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The North Wind

The North Wind

The North Wind

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Megan Voorhees
Megan Voorhees
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Hi! I’m Megan Voorhees and I’m the Assistant News Editor at The Northwind! I was first introduced to journalism my sophomore year of high school and I’ve been in love with the profession and writing...

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The North Wind is an independent student publication serving the Northern Michigan University community. It is partially funded by the Student Activity Fee. The North Wind digital paper is published daily during the fall and winter semesters except on university holidays and during exam weeks. The North Wind Board of Directors is composed of representatives of the student body, faculty, administration and area media.

Students protest against Israel-Hamas war with campus encampment
Students protest against Israel-Hamas war with campus encampment
Dallas WiertellaApril 30, 2024

Presque Isle park offers dark sky viewing

Senior anthropology major Elena Torongo gazes at the dancing northern lights at Presque Isle. Reduced light pollution will create views such as these in the designated area at the park. Photo courtesy of Elena Torongo

June 1st through Oct. 31 marks

the trial period for dark sky viewing at the Presque Isle park. Street

lights inside the park and in the
surrounding areas will be kept off
to allow stargazing without light
pollution. The Marquette City
Commission unanimously voted
to pass a resolution extending
park hours from the usual 11 p.m.

to 1 a.m. every Friday and Saturday night this summer.

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The dark sky park is designated to the pavilion area and

stretches down the trail to sunset

point. The road around the island will remain closed at night

to prevent visitors from walking

or driving near dangerous terrain and cliffs during dark hours.

Andrew MacIver, assistant director of Community Services, said

that public health and safety is the
city’s number one concern.

Last fall, the city allowed dark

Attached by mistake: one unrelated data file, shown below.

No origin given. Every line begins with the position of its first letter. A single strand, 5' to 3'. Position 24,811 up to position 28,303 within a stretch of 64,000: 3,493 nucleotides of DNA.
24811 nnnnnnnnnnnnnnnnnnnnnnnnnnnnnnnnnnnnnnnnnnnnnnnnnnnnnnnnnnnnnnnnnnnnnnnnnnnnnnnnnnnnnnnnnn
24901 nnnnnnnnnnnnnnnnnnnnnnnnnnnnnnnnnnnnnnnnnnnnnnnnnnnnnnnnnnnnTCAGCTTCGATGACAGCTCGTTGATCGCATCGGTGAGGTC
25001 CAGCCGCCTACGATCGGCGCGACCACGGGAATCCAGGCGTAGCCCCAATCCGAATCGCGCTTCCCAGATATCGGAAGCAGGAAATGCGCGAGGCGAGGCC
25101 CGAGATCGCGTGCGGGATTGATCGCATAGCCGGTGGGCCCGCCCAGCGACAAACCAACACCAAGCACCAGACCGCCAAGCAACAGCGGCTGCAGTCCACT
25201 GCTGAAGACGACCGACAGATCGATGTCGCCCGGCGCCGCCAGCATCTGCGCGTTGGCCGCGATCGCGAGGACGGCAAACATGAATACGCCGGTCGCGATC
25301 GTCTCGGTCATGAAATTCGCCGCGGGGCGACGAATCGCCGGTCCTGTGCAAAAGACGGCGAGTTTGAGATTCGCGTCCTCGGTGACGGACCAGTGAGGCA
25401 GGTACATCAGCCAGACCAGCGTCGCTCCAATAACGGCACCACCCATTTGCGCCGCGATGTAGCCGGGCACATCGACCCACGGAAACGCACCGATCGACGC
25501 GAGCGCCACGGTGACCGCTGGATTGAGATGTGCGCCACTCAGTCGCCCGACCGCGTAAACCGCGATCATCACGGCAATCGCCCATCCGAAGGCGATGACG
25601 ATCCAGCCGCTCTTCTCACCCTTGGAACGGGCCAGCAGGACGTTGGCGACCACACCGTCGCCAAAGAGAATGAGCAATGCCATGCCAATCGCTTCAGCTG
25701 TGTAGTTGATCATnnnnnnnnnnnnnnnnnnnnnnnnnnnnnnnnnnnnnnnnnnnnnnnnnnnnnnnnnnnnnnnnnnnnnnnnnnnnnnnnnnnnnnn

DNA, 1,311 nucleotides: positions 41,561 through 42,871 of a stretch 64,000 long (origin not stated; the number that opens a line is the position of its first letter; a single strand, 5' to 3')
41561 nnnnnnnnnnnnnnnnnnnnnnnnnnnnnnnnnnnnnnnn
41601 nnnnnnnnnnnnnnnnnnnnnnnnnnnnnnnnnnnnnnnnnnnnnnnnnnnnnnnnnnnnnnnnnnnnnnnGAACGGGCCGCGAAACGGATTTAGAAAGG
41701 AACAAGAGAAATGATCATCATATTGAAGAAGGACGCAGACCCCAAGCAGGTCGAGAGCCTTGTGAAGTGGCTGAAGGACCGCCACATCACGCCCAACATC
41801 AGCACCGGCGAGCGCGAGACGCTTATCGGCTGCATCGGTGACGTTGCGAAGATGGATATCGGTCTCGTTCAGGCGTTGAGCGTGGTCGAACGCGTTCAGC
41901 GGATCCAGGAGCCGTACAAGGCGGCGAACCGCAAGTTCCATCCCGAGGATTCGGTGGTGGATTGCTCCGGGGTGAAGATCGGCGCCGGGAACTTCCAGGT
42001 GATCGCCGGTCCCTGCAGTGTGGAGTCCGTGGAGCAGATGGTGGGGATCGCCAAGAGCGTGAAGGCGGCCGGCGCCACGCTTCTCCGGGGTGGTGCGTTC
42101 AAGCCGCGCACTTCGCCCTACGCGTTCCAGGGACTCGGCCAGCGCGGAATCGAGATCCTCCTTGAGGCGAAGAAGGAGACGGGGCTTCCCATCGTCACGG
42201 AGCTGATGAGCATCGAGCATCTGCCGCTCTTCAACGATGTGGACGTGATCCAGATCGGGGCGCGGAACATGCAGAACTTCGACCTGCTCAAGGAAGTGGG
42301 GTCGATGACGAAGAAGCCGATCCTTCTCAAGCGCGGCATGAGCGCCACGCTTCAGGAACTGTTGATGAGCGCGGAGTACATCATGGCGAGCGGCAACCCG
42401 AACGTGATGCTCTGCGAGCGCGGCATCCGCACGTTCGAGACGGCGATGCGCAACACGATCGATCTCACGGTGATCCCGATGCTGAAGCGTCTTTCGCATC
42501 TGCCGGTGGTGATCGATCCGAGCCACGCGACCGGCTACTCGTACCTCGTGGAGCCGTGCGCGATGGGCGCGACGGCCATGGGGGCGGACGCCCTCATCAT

sky viewing in the park and some
delinquent behavior was reported

after hours. In an effort to maintain control, police officers will

be in charge of closing all gates
to the park at 1 a.m. on weekend
nights. MacIver said the police
department played a big role in
the City Commission’s decision to
open the Upper Peninsula’s only
dark sky park.

There are few dark sky parks in
the world and the nearest one is
Headlands International Dark Sky

Park in Emmet County of
northern Michigan. Most of the
U.P. is like a dark sky park but
light pollution from the city can
make viewing stars difficult.

This is an opportunity for
Marquette residents to stargaze
closer to home. “It contributes to
a better quality of life to be able
to go down and view the night
sky especially for people living in
the city of Marquette who know
there is [a lot of] light pollution,”
MacIver said.

The idea for a dark sky park

came from the Marquette Astronomical Society. They approached the city about having it

at Presque Isle where light pollution from the city is already minimized.

After many meetings and a
long process of approval, the
Marquette City Commission

along with the Parks and Recreation Advisory board and other

city staff boards agreed on the

importance of giving citizens access to a dark sky park. The Peter

White Public Library is renting
out telescopes to those trying to
get a deeper glimpse into space.
“It’s another great recreational
and educational opportunity for
people,” said MacIver.

It is asked that people take
advantage of the city’s efforts to
maintain a dark sky park while
being both safe and responsible.

Proper disposal of trash and
avoiding dangerous areas may

turn this dark sky park trial period into a permanent feature of

summers in Marquette.

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